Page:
On this island, one third of our 100+wild bee species is threatened with extinction (Source: Irish Bee Red List 2006, National Parks and Wildlife Service). They are starving and have nowhere to live as a consequence of how we manage the landscape.

Wild bees and other pollinators provide us with an ecosystem service: pollination. 71 of the 100 crops providing 90% of the world’s food supply are animal pollinated according to the United Nations Environment Programme.

    • Why is the AIPP considered an entry-level into biodiversity?

By protecting pollinators, we can begin to protect wider biodiversity. The AIPP’s simple structure is suitable for businesses of any size and in all sectors, from multi-site corporates to SME and micro-enterprises. The AIPP provides the following:

      • Guidelines to inform choices on evidence-based, pollinator-biodiversity action. These actions can be easily integrated into a Sustainability Strategy (Biodiversity Pillar) with simple SMART targets.
      • Reporting and accountability systems: he Business Supporters Annual Review and the publicly-available Actions for Pollinators GIS system.
      • Information about how to monitor pollinators on your site through formal, scientifically robust schemes such as the monthly Bumblebee Monitoring Scheme, the simple weekly Flower Insect Timed Counts or via regular one-off (casual) records. Each of these schemes is verified by the National Biodiversity Data Centre.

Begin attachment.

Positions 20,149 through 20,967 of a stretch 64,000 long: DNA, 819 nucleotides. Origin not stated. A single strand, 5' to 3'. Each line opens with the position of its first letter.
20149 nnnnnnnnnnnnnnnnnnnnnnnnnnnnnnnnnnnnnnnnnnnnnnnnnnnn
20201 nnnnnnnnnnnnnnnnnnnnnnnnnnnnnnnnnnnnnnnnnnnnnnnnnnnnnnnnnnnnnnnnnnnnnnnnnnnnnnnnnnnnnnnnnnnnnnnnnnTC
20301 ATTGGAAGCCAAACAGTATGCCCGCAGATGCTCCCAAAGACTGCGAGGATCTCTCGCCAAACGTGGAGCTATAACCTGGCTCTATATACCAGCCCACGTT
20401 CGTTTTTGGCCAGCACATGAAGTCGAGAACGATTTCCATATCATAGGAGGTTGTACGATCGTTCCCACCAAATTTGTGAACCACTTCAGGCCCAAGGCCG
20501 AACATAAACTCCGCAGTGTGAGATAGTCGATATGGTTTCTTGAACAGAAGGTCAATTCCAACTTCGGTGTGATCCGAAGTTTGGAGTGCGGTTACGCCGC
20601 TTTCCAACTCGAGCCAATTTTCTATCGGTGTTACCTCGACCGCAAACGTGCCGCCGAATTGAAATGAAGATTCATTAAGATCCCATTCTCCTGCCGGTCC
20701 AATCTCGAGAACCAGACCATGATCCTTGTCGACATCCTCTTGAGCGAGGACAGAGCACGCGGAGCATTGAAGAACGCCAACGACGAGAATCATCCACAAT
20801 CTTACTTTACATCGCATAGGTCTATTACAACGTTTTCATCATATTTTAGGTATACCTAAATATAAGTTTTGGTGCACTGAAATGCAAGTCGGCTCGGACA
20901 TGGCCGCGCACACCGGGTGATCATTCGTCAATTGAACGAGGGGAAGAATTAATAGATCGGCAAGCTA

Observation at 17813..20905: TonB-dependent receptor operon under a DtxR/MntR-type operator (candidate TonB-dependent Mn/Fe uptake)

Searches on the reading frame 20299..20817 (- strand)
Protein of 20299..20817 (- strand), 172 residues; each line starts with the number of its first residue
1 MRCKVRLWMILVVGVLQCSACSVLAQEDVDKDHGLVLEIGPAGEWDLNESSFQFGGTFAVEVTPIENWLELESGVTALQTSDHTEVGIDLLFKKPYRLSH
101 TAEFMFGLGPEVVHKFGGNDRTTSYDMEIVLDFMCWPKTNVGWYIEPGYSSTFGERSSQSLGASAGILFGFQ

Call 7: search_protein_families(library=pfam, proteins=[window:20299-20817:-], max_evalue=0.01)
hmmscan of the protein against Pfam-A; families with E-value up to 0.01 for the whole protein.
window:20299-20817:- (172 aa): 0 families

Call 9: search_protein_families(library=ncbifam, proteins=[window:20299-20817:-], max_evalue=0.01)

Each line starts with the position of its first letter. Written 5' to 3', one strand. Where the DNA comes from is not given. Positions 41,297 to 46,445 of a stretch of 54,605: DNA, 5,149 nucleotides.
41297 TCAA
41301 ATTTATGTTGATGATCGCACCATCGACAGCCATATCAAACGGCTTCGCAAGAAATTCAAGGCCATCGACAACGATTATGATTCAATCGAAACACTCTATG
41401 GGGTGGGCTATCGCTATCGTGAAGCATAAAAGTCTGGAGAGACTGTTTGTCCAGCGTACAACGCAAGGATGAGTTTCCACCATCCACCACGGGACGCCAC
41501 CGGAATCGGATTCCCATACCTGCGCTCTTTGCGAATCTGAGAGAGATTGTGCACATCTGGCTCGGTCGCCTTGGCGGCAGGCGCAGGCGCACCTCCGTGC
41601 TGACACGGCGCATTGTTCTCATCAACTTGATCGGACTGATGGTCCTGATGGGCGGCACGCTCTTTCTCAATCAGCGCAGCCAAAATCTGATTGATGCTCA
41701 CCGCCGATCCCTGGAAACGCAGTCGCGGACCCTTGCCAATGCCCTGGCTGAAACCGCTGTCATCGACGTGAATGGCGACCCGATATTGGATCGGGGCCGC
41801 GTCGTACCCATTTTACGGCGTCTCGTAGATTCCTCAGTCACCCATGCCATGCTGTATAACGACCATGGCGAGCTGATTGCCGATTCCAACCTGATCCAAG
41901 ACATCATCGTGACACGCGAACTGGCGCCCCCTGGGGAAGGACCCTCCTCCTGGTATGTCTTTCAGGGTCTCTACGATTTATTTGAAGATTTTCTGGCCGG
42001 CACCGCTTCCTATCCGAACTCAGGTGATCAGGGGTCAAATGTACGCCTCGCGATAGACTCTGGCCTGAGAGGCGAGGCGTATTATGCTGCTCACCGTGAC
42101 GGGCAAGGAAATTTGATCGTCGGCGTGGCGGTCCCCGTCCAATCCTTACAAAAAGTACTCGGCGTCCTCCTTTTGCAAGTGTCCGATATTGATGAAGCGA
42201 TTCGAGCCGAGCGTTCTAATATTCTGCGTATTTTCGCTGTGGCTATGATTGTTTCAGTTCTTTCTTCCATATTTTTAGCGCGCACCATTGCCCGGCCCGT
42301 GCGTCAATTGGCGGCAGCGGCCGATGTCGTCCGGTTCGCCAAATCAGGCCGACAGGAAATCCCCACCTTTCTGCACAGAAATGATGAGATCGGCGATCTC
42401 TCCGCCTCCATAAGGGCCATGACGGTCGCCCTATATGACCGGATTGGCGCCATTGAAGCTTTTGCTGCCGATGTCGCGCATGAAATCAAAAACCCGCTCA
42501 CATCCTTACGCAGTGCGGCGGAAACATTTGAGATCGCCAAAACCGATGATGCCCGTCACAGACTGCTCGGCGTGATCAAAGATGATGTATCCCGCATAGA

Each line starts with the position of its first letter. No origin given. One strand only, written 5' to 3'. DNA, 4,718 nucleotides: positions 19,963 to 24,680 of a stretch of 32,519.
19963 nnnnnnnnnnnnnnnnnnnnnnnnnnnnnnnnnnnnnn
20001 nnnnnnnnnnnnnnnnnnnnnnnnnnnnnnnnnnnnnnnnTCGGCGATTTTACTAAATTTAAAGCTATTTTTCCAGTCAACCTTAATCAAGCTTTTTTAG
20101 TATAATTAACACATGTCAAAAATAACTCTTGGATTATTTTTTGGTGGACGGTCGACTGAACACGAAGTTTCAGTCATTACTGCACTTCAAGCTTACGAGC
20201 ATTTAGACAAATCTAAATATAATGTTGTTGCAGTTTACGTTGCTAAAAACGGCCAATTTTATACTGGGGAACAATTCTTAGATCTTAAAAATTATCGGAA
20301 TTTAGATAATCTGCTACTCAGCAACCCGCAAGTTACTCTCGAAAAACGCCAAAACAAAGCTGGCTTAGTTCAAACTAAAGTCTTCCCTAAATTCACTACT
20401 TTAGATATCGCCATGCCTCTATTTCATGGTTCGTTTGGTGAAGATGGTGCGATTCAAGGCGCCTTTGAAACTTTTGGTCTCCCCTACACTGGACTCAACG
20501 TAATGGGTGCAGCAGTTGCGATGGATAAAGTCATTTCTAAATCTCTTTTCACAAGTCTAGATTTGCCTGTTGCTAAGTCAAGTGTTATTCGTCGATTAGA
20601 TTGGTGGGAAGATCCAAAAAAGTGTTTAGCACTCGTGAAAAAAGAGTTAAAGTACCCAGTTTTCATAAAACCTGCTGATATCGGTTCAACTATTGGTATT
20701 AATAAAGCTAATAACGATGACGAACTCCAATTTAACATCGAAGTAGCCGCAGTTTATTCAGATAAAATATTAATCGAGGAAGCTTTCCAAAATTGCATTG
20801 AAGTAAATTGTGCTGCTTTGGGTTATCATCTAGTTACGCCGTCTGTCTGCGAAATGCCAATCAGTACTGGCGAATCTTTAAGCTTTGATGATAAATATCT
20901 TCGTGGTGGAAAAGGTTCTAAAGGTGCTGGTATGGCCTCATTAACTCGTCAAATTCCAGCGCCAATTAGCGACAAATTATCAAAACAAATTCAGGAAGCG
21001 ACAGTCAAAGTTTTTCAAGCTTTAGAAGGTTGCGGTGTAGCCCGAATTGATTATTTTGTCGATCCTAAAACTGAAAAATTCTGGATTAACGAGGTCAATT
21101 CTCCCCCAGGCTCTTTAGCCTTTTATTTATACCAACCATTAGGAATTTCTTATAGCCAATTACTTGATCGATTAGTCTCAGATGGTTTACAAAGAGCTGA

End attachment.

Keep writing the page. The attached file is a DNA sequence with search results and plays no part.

• A monthly business newsletter: with up-to-date information, advice and news for business supporters.

The AIPP is aligned to both ISO14001:2015 and SDGs 15 & 13, and, can be integrated into any Environmental Management System or ESG/CSR structure.

    • What are some key facts about pollinators?
      • On the island of Ireland, most pollination is carried out by wild bees, and to a lesser extent other insects such as hoverflies and moths.
      • We have over 100 different types of wild bee on the island of Ireland. 20% are bumblebees, 80% are solitary bees. We have one native honey bee, which isn’t currently in decline.
      • A bee with a full tummy is only 40 minutes from starvation.
      • In early spring, a queen bumblebee needs thousands of flowers per day. She will also need lots of food in autumn (e.g. Bramble or Ivy) to prepare for hibernation.
      • Bumblebees live in long grass and at the base of hedgerows, solitary mining bees live in bare soil (south facing earth banks) and cavity nesting bees live in the likes of old stone walls or existing holes in wood.
      • Bumblebees generally forage within 1km of their nest, but often much less. Solitary bees forage within 300m of their nest. An increase in 150m between nesting site and food (flowers) can reduce the number of viable offspring by more than 70%.
      • Different bee species have different size tongues, therefore need different sizes and shapes of flowers.